Radiotower Client

The javascript client consists mainly of two parts:

  • Transistor.Control
  • Transistor.Radio

And optional Extensions:

  • Transistor.Backbone - Transparent Backbone.Collection using.

Using the library


If you wan’t to use only the Radio and the Array-Binder:

javascript // dependencies are already included (faye-browser.js) //= require transistor-radio

If you only wan’t to use the control-interface:

javascript // dependencies are already included (JSONP.js) //= require transistor-control

If you are interested in using both, just require the base file:

javascript // dependencies are already included (JSONP.js, faye-browser.js) //= require transistor

For using the Backbone extensions, require the following file after transistor.js, backbone.js and underscore.js (they are obviously not included):

```javascript //= require transistor // or //= require transistor-radio

//= require transistor-backbone ```


The Control object is used for administrative work on a station. It is initialized as following:

```javascript var broadcaster_url = “”, station_uid = “5a665bf153c0437bdb14a3004dad52e1”, push_token = “e29c6c92143cfaa0d5026aebf87f1a0f”;

var control = new Transistor.Control(broadcaster_url, station_uid, push_token); ```

The main purpose of the Control object is the administration of specific channels. It supports the following basic collection operations:

javascript control.set("channel/path", [{value: 'collection'}, {value: 'of'}, {value: 'entries'}]); control.insert("channel/path", {value: 'object that gets pushed'}); control.update("channel/path", 12, {value: 'i am the new object w/ id 12'}); control.remove("channel/path", 23); // object w/ id 23 gets removed

The actual ids of an specific entry are retrieved through the client, which usage gets explained in the following chapter.


The Radio object can be used — as the name might suggest — for listening to specific channels of a station of the Radiotower. It is initialized as following:

```javascript var aerial_url = “”, station_uid = “5a665bf153c0437bdb14a3004dad52e1”, test_token = “d10cf06ecd08ff5bc0df1c8bb84d1107” // or use the live_token, if it’s a production application

var radio = new Transistor.Radio(aerial_url, station_uid, test_token); ```

Now the basic Radio is initialized. No network connections or requests are done so far. On a second step, you have to tune your radio to all the channels, you want to listen to:

```javascript var listener = function (event, args) { console.log(“Event ‘“+event+”’ occured with args”, arg); };

radio.tune(“news”, listener); radio.tune(“sports”, listener); ```

This will cause the listeners to fire an init event with the current collection as args. After that, your listener will fire, whenever an specific event occures.\ Below is a listing of the possible events and their respective arguments:

```javascript // These are the arguments of the called listener (event, args)

// “init”, [12, object: {..}, 13, object: {..] // “set”, [{id: 12, object: {..}, 13, object: {..]} // “insert”, {id: 24, object: {..}} // “update”, 13, entry: {id: 13, object: {..}} // “remove”, 13 ```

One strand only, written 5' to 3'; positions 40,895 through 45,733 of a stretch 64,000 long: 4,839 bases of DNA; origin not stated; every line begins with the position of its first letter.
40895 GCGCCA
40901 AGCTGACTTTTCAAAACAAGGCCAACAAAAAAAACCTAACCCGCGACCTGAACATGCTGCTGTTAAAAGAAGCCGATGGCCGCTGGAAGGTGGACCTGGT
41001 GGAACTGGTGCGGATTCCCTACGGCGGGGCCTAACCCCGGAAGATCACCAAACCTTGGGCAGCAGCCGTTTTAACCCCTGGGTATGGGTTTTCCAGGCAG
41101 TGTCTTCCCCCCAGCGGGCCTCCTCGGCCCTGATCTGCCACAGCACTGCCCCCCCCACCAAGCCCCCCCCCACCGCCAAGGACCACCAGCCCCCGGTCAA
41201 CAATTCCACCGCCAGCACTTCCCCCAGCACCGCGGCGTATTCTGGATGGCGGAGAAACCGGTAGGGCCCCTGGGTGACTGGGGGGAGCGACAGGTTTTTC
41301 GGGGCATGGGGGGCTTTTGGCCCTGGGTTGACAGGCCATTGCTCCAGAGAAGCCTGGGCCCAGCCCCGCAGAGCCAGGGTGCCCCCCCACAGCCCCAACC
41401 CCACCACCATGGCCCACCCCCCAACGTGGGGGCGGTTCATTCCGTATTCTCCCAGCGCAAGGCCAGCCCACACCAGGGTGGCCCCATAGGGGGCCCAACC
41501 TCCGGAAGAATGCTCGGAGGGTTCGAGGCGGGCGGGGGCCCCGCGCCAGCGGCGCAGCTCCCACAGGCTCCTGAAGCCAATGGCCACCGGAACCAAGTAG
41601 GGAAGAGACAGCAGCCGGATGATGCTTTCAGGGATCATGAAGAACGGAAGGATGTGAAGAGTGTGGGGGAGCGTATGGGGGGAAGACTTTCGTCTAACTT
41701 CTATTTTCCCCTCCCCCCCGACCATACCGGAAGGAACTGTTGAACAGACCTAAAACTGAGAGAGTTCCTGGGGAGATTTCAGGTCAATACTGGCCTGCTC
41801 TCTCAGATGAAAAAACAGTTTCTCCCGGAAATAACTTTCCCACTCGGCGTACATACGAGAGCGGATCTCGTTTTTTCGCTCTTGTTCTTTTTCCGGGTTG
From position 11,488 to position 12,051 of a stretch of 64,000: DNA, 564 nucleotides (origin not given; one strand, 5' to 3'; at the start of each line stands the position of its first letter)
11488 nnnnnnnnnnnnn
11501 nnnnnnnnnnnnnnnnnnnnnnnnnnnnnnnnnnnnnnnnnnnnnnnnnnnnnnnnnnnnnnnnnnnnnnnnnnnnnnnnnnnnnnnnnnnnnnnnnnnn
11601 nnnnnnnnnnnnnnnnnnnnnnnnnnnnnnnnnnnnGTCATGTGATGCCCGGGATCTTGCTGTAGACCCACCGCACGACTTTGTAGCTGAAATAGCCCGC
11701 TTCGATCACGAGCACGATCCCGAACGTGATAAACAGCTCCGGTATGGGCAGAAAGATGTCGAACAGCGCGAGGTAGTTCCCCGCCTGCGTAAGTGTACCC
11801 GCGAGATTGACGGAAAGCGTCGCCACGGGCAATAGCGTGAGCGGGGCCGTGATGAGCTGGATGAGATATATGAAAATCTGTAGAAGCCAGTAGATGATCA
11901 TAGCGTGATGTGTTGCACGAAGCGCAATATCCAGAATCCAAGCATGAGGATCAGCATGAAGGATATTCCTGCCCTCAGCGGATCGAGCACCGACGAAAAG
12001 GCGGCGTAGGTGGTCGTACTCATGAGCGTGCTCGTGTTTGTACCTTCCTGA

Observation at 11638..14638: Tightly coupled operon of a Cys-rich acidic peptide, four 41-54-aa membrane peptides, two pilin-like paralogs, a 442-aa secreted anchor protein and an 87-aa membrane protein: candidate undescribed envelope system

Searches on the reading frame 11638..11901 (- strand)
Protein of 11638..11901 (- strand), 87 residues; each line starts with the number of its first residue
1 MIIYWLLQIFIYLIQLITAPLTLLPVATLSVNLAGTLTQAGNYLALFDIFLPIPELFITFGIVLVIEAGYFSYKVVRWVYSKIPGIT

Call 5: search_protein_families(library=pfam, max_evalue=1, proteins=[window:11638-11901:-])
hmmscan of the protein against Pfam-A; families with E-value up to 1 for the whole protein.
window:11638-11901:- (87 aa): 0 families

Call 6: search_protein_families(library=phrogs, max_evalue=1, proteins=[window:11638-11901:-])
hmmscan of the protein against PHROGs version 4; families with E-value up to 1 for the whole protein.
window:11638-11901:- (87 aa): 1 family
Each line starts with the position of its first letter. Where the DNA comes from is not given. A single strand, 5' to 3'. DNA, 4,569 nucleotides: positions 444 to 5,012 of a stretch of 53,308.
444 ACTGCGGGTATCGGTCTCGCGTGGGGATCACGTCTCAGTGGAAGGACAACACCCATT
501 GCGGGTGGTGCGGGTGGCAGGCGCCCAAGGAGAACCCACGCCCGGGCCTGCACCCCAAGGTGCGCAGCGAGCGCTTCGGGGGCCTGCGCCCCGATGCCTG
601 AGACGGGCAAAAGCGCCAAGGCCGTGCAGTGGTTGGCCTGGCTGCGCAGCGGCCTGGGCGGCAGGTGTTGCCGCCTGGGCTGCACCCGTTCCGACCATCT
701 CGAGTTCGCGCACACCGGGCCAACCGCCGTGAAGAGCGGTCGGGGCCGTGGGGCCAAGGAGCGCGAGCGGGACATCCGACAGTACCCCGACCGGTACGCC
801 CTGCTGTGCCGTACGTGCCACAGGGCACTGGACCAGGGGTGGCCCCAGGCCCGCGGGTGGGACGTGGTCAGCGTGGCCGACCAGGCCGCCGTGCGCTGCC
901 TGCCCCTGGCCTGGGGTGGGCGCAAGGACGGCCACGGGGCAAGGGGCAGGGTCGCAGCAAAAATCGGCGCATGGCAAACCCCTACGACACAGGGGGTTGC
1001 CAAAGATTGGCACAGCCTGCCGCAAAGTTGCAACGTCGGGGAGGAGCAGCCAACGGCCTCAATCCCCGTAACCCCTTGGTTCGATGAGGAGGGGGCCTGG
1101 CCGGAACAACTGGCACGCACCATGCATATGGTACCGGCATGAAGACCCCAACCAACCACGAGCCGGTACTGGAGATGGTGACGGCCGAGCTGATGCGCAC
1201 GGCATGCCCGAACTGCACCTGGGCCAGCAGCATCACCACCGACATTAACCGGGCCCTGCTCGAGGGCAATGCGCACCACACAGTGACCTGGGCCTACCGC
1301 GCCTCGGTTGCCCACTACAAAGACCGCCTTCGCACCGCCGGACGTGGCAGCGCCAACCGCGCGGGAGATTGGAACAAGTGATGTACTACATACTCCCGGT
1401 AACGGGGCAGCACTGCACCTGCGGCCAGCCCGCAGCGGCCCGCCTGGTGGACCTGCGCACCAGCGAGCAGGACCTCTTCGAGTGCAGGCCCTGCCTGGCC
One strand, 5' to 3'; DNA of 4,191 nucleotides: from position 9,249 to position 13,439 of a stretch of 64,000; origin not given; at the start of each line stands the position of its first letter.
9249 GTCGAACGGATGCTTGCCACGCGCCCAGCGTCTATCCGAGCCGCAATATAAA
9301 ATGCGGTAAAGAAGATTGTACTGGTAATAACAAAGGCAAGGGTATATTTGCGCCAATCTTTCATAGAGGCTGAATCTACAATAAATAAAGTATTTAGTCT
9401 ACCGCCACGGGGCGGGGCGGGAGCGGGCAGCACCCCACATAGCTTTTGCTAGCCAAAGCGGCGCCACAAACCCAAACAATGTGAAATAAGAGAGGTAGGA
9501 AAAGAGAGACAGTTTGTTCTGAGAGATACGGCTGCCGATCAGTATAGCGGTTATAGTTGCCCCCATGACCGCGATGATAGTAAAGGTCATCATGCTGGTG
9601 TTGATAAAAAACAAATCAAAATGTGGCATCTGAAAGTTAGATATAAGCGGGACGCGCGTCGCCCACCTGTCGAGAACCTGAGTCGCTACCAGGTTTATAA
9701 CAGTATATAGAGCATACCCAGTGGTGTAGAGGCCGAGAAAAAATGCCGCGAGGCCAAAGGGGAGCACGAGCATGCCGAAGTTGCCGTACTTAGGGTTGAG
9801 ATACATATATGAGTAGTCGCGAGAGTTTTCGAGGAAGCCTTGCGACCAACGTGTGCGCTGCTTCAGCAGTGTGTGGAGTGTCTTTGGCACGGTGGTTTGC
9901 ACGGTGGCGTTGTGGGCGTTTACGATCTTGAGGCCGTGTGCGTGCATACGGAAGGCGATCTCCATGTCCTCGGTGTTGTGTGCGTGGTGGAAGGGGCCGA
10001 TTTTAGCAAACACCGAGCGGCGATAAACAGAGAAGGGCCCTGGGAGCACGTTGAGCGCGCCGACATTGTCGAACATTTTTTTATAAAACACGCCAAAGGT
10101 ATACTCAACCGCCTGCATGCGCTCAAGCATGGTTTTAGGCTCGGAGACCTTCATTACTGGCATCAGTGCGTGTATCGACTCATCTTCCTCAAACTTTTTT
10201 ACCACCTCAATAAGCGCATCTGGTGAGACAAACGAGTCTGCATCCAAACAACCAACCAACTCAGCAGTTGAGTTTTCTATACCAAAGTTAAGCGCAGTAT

To simplify the binding between a remote Radiotower collection and your local array, Transistor gives you a nifty little tool called Binder.

Mainly, it implements a simple and thin listener which keeps track of changes and updates an array accordingly. Use it this way:

```javascript // radio is already initialized

var news = [], news_binder = Transistor.Binder(news);

radio.tune(“the/news”, news_binder); ```

From now on, your local array news is an exact copy of the collection in the channel “the/news”. Radio and Binder are there for you, they talk and sync and you have nothing to worry about at all while using your local array.

But keep in mind, that changes on the array itself will bring most likely inconsitencies in your data. All updates, inserts, a.s.o. MUST bew made through the Control object.


Readonly Collection (e.g. on some client)

Transistor.Backbone gives a simple constructor for an extended Backbone collection. For a general read-only-collection, you can use it as follow:

```javascript // radio is already initialized

var collection = new Transistor.Backbone.Collection({ channel: ‘the/news’, radio: radio }); ```

The collection is a real Backbone.Collection instance that is auto-synced with the remote radiotower collection.

In contrast to the array-binder, all writing functions (add, set, reset, remove) of this collection are deactivated and throw an error in invocation.

Read-Write Collection (e.g. in the admin interface)

The Backbone.Collection has the ability, to sync writing calls with the radiotower collection. To enable this feature, a control instance must be passed to the Collection in creation:

```javascript // radio is already initialized // control is also initialized

var collection = Transistor.Backbone.Collection({ backbone: Backbone, channel: ‘the/news’, radio: radio, control: control }); ```

Now, the writing-functions of this collection aren’t deactivated. Instead, they dispatch to the given control instance. So, if you add an entry into the collection, it is not immediatly updated. The add gets propagated to radiotower first. After this request hit the tower, it distributes the change, which triggers the add event on your local collection.

```javascript collection.add(‘entry’)

// after request roundtrip

collection.length == 1 //=> true ```